Cardan Shaft

The motor rotating shaft is horizontal, the drive pinion spin axis is also horizontal. The difficulty is these axes aren’t aligned, they happen to be parallel to one another. The Cardan Shaft redirects the travel shaft to the drive pinion without changing the way of rotation.
Widely used in industry, cardan shafts have verified practical upon applications where space is limited-as well seeing that in conditions where an factor in the device train (e.g. paper roll) may need to end up being actuated (dynamically positioned) to an alternate position when the equipment are not jogging. The universal joint permits limited movement without uncoupling. To make sure satisfactory lubrication circulation, which prevents the universal joints from seizing, cardan shafts are usually installed with an position from four to six 6 degrees at the universal joints. Experience, though, has displayed that the angle between your shafts of the driver and influenced unit should be kept to the very least, preferably significantly less than 4.36 mrads (0.25 degrees). Preferably, the angles between the driver and influenced shafts and the cardan shaft, displayed as β1 and β2 in Fig. 1, will be equal. Geometrically, this would mean zero angularity existing between the driver and driven product: Quite simply, the shafts of the driver and powered machine would be parallel to one another.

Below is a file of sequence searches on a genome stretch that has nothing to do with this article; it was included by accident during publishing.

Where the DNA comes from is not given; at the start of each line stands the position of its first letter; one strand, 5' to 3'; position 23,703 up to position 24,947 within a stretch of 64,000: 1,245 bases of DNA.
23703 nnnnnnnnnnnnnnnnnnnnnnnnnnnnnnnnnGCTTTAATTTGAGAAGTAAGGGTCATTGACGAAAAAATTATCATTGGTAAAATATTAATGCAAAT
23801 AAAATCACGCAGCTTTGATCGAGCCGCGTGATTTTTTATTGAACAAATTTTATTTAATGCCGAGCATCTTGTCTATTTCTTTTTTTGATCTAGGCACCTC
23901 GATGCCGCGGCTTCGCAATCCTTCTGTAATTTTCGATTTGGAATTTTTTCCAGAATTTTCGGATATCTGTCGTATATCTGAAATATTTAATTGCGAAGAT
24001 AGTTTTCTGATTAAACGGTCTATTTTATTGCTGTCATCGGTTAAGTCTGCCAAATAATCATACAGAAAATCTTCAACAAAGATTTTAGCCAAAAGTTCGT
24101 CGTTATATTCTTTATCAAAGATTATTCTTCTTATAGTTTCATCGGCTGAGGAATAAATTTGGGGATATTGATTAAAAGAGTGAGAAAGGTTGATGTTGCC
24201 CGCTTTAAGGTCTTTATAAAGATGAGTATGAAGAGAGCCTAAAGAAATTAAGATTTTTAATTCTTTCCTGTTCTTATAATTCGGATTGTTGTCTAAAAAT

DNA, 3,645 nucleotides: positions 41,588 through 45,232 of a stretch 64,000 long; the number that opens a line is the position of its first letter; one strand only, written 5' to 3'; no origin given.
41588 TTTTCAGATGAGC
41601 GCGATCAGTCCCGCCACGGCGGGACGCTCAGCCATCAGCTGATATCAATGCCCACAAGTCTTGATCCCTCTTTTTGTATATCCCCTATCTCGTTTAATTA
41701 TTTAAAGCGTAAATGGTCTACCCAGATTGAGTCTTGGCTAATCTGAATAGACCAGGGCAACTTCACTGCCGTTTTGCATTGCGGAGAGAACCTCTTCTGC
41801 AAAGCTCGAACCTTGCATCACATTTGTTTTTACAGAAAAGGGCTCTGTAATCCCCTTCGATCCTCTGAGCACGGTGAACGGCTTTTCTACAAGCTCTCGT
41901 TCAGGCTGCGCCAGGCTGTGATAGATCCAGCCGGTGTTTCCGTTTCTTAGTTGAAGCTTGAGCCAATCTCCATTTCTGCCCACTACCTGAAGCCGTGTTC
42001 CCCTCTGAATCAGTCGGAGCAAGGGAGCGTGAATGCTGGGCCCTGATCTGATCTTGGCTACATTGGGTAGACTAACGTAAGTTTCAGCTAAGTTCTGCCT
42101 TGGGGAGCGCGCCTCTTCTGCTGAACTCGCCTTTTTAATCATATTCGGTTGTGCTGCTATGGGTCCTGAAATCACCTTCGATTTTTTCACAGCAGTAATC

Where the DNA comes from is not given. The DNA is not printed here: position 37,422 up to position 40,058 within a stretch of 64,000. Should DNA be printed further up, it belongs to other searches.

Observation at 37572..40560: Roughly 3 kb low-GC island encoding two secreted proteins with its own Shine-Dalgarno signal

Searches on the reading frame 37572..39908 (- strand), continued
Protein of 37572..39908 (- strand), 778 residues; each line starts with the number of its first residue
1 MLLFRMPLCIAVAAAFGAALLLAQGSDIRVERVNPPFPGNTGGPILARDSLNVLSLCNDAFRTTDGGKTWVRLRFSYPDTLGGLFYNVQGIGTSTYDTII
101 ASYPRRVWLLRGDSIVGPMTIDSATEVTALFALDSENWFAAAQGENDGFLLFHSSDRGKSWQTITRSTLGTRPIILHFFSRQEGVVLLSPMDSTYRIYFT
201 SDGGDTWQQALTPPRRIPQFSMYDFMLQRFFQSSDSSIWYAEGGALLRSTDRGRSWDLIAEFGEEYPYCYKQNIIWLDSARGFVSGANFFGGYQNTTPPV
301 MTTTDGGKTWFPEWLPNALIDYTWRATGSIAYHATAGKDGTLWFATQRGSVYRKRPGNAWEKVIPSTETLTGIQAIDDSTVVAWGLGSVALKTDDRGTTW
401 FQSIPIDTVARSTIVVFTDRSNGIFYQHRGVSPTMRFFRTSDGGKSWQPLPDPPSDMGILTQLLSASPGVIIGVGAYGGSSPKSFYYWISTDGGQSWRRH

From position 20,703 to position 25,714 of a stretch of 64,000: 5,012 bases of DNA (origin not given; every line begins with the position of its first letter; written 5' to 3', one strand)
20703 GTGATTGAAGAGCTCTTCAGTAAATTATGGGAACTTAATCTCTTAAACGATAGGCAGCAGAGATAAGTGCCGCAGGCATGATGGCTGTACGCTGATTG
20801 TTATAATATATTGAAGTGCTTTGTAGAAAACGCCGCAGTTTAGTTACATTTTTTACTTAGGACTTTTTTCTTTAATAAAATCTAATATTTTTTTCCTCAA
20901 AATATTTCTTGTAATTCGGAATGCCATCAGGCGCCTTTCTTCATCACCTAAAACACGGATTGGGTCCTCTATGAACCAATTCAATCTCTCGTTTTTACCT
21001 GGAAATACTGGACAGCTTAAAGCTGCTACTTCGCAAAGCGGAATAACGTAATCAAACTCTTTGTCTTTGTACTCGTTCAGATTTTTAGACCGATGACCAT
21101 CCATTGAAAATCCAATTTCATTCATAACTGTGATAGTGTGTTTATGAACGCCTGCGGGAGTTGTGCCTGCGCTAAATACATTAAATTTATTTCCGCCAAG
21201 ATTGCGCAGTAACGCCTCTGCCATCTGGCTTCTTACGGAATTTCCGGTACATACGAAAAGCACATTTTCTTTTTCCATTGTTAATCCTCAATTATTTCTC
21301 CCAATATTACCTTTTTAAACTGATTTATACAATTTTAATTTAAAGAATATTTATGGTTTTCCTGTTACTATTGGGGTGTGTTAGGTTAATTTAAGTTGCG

Usually it contains a tubular shaft, two sets of Universal Joints and glove system – ferrule stepper, among others. It is certainly a element of the transmission system, its function is usually to redirect the engine turning activity, after moving through the gearbox and the travel to the wheel, going right through the ‘planetary and satellite’ system etc.

Our specialised staff will gladly support you in finding the right universal joint for your application or will develop the right solution according to your unique requirements.
Cardan shaft, often known as cardinal shaft, is a component of torque transmission.